As we barreled toward the New Year last week, it seemed that each morning brought with it some genuinely surprising political news. Taken together, the most welcome unifying theme was a phenomenon we haven’t seen in Washington in quite some time: movement.
Six days ago, concerned Americans, weary of the fiscal showdowns, debt ceiling crises and many years without an operating Congressional budget resolution awoke to a bipartisan shocker. Democratic Senator Patty Murray and Republican Representative Paul Ryan hammered out a budget compromise that avoids another painful government shutdown on January 15, and if passed by the Senate, eliminates the arbitrary and debilitating sequestration cuts that went into effect last March.
The exhausted and cynical among us wondered how long it might take for the Heritage Foundation, the Koch Brothers and their ilk to scare Ryan, Boehner and other Republican leaders into hasty retreat. And sure enough the predictable reproaches and accusations of fiscal treason arrived right on cue, before the full details of the Murray/Ryan compromise were even available. But then another amazing thing happened. Not one but two full days in a row, a beleaguered and angry Speaker Boehner went on the offensive against the third party groups who have exerted undue influence on U.S. government. In a Washington Post article entitled, Boehner attacks tea party groups as House approves budget deal, writers Paul Kane and Ed O’Keefe observe, “After years of placating conservative groups that repeatedly undermined his agenda, House Speaker John A. Boehner (R-Ohio) took direct aim at some of his tea party critics Thursday, accusing them of working against the interests of the Republican Party.”
Obvious and overdue certainly, but amazing nonetheless.
But the week was not yet through bestowing minor gifts of karmic delight upon the frazzled liberal and moderate. Hot on the heels of Senate Majority Leader Harry Reid’s November decision to push through long-threatened changes to thePresidential nominee filibuster rules, the chamber began attempting to clear the enormous backlog of Executive Branch appointments. Embarrassed and angry Republicans did what they could to slow the process down, which only brought more self-inflicted pain from newly empowered Democratic leadership. Per a Thursday, December 12 Daily Kos post:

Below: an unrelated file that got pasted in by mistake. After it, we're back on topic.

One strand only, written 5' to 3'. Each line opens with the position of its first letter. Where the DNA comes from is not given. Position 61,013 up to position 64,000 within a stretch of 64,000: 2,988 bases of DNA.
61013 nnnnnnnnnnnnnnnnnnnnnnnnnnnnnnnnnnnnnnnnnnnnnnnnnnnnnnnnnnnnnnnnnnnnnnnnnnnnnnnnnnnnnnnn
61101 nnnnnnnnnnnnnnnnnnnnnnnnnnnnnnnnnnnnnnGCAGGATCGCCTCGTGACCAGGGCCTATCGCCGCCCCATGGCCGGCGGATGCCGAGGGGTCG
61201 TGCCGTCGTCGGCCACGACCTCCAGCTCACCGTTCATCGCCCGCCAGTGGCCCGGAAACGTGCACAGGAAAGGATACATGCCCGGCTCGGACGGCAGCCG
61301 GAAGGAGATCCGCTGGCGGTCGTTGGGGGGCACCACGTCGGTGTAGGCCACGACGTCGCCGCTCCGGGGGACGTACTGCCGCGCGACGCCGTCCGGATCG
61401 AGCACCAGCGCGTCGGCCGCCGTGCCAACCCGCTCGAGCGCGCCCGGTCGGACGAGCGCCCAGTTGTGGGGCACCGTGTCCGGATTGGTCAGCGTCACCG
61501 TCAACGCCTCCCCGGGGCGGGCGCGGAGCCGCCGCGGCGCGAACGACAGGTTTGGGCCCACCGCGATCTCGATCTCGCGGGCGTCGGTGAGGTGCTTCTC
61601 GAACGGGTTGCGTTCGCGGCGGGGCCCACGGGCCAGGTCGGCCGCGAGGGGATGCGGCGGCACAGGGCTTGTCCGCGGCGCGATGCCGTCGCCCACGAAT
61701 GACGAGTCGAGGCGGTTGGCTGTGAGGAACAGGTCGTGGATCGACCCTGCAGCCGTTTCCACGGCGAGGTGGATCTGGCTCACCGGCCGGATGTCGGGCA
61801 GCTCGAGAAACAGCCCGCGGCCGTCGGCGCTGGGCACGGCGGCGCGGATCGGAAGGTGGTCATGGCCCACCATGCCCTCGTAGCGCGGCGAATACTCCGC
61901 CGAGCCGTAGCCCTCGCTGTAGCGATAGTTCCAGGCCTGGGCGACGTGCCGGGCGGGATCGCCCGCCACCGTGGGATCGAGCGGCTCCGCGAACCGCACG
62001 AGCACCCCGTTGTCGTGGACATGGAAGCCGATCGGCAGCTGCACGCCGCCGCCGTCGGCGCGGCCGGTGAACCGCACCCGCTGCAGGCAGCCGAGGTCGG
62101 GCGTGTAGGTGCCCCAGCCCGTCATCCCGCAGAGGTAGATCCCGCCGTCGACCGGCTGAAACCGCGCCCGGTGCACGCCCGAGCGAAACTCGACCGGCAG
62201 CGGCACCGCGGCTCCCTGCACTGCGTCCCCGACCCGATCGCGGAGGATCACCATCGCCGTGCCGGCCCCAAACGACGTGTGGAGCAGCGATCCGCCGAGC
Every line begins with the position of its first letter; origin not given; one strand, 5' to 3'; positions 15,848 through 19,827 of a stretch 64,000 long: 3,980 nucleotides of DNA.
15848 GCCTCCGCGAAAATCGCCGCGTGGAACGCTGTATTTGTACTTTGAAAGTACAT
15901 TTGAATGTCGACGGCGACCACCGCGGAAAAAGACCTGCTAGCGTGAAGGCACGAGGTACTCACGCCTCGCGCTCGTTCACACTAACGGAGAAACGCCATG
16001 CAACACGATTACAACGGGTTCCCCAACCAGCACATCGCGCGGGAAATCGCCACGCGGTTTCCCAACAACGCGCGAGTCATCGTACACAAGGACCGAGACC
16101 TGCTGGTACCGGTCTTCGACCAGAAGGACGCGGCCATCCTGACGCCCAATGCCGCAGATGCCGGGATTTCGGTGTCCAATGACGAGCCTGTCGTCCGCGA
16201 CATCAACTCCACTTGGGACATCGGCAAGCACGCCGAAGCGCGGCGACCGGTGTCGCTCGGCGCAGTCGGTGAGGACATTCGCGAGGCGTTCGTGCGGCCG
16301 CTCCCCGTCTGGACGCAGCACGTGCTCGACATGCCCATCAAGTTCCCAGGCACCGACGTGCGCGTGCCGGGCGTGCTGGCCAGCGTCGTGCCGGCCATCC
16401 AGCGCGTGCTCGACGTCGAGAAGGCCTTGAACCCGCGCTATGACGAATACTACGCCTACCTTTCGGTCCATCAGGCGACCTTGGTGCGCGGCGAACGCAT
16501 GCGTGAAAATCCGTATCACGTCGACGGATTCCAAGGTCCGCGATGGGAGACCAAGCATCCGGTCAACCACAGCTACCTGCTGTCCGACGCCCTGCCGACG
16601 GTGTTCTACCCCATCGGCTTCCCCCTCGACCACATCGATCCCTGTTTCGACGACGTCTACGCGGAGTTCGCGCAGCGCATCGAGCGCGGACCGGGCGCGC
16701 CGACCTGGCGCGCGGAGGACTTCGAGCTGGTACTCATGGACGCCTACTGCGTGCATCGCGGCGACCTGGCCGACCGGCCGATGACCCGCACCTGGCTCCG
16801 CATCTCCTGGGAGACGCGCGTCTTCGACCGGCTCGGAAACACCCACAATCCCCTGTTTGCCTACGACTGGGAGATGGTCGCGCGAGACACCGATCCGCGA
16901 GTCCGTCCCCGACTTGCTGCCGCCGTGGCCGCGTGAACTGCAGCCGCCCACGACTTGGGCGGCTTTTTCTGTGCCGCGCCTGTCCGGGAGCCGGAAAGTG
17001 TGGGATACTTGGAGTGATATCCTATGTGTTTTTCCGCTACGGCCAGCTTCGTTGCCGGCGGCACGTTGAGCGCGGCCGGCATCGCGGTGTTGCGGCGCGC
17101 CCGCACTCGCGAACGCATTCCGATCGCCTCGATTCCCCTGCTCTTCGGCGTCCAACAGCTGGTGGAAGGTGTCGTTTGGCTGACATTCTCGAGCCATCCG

“The Senate is in the midst of a marathon session forced by Mitch McConnell and his minions in full revenge mode. In retaliation for the Democrats changing the rules on nominations to end Republican filibusters, Republicans insisted on using up every bit of time available to delay votes as long as possible, by insisting on using all 30 hours of possible debate on nominees. The tactic merely delays the inevitable.”
After neglecting to do much of anything for a full calendar year, it’s like Congress woke up, chugged some 5-Hour Energy and suddenly remembered it was hired to do a job. The week’s events offered a glimmer of hope, no matter how small, that the legislative bodies just might prove capable of governing after all.
But hold on a minute. There was also plenty to warrant a collective pause, enough sobering activity to make us wonder if we might not be getting ahead of ourselves in all the giddy celebration. Because yes, the House and Senate managed to perform some actions that were once considered routine business, but has anything fundamentally changed?
Last Friday’s latest school shooting in Colorado soberly reminds us of Capitol Hill’s repeated failure to pass anything resembling sensible legislation to control the gun violence that has ended more American lives than all the wars in our nation’s history.
And about that awesome budget deal? Sure it avoids another pointless and reckless budget shutdown, but it doesn’t do much of anything to help the unemployed, jumpstart the infrastructure and educational investment we badly need or help shore up cash-strapped local economies. The Economic Populist headline from late last week says it all: Congressional Scrooges Deny Unemployment Benefit Extension. Because nothing says “goodwill toward men (and women)” like kicking the long-term unemployed when they’re down.
The moral of the story is this: there is reason for optimism. Hope that the flailing GOP is finally ready to get serious about wresting control of its party from the one percent interests that have completely marginalized its platform and messages. Hope that the Democrats have learned that there is no compromising with economic and social terrorists, and that they are finally willing to try governing without waiting for partners that will never arrive. But there is still plenty of reason to worry that for the foreseeable future, no one is fighting for the dwindling middle class, the working poor, the mentally ill and those terrorized by gun violence. Let this season of somewhat renewed hope be tempered by raising the bar of government expectation a little higher. Keeping us afloat is not enough.